Overall, if I had no previous knowledge of the concept, I would have thought the book was decent. If there was no movie and you asked for a quick thought, I would tell you that everything about the book was enjoyable except Mary Poppins herself. She is the wet blanket in every magical theme. She is aloof and self-obsessive at best and rude and condescending at worst. She steals from the children, does what she wants regardless of their petitions, and constantly tries to leave them out.

All of this wouldn’t be felt so harshly if Disney hadn’t made a film which constantly emphasizes whimsy that Mary Poppins is constantly attempting to stay stern against. In the film, she begrudgingly participates in the whimsy which constantly springs up at her magical heels. She is the exact hope a child might have for a magical adult who doesn’t prefer non-sense but accepts and appreciates joyful magical experiences. The movie sells a version of the unhappy and disconnected Banks’ family, relatively wealthy but without emotional ties until Mary Poppins tricks them and unites them. In the book, the Banks’ home is the poorest on their middle-class street and their father is a cheerful, optimistic sort who seems to take hardship in stride. I haven’t read the other books in the series yet, but the idea of Mr. Banks being saved by Mary Poppins seems to come completely from the Disney rewrite, which makes the entire theme of Saving Mr. Banks, even its very name, a complete fabrication of the Disney brand.

So Mary Poppins is originally a less agreeable figure and Mr. Banks seems like a pretty ideal father figure. Then Disney turns the entire story on its head and douses it in heavy quantities of whimsy.

The most frustrating aspect of the entire debacle is that I can’t help but prefer the film version to the book. I actually think that Disney’s rewrite made the story more engaging and agreeable. I liked the book, but I love the movie. I’m sure that some of that is due to sentimentality, but I so strongly identify with a parenting and mentoring style that emphasizes respect of the minds and emotions of children that I found everything about Mary Poppins off-putting. She represents a harshness and stupidity toward children that you wouldn’t expect from someone who knows the stars as personal friends and receives birthday parties from zoos full of talking animals.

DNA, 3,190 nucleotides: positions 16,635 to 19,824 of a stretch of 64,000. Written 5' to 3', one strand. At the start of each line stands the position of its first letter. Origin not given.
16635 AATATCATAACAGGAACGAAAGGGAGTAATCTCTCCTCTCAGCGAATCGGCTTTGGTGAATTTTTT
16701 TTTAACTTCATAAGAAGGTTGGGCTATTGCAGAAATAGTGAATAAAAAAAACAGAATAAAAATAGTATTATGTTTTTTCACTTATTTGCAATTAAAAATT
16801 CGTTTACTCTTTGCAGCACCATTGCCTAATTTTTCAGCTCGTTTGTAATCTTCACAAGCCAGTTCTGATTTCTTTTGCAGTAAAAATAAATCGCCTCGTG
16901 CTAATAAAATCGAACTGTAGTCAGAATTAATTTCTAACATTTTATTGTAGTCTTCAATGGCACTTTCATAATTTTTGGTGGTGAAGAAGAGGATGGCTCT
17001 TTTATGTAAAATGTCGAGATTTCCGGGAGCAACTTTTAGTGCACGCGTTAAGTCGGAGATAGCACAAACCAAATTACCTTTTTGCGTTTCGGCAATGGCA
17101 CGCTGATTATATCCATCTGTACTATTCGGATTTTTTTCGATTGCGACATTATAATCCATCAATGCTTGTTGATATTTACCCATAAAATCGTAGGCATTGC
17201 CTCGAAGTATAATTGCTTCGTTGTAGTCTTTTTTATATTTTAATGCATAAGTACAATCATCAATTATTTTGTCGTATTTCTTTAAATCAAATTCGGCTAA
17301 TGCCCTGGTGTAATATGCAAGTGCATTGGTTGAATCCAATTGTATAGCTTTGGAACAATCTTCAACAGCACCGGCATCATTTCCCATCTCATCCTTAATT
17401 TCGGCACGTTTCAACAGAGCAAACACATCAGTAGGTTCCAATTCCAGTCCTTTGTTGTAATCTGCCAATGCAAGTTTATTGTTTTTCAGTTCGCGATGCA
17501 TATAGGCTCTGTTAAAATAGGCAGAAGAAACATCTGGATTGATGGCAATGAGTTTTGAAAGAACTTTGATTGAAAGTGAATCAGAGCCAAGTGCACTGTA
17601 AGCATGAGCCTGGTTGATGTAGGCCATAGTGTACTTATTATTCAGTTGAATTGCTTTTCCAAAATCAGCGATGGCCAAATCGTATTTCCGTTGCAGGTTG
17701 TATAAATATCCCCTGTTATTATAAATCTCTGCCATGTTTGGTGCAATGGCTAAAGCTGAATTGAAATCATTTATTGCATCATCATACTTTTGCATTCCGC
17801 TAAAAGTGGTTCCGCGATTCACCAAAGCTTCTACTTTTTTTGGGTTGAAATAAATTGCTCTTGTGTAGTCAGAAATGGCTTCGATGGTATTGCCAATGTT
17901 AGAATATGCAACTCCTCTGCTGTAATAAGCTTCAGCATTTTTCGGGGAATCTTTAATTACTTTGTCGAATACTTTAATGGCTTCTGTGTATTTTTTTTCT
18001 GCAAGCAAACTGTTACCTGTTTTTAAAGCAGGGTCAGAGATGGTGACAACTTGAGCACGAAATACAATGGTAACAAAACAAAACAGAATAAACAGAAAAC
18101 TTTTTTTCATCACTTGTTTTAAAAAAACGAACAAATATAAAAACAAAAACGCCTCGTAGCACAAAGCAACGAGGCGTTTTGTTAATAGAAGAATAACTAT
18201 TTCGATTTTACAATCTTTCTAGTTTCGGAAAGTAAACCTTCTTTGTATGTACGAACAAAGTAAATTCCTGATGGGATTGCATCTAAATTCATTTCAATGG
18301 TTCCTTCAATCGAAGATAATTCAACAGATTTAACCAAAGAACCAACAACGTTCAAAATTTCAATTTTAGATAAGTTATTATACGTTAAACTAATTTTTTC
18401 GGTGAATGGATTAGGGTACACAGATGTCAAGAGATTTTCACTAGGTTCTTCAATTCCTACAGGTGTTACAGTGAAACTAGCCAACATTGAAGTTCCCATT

The book ends with Mary Poppins disappearing and every adult in the house complaining about her vanity and egotism and how much damage control they have to do. The children ignore these complains, more eagerly wondering if she will ever come back to grace them with her wonderful presence again. I couldn’t help closing the book agreeing with the adults, feeling that the fun times didn’t quite pay for the constant snubbing and threats.

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Further Reading

Norton Juster On The Perils of Writing

The Railway Children by E. Nesbit

C.S. Lewis On Writing For Children

For Courage Of Quiet Mothers


Meditate
When the baby starts
With dawn nearing the horizon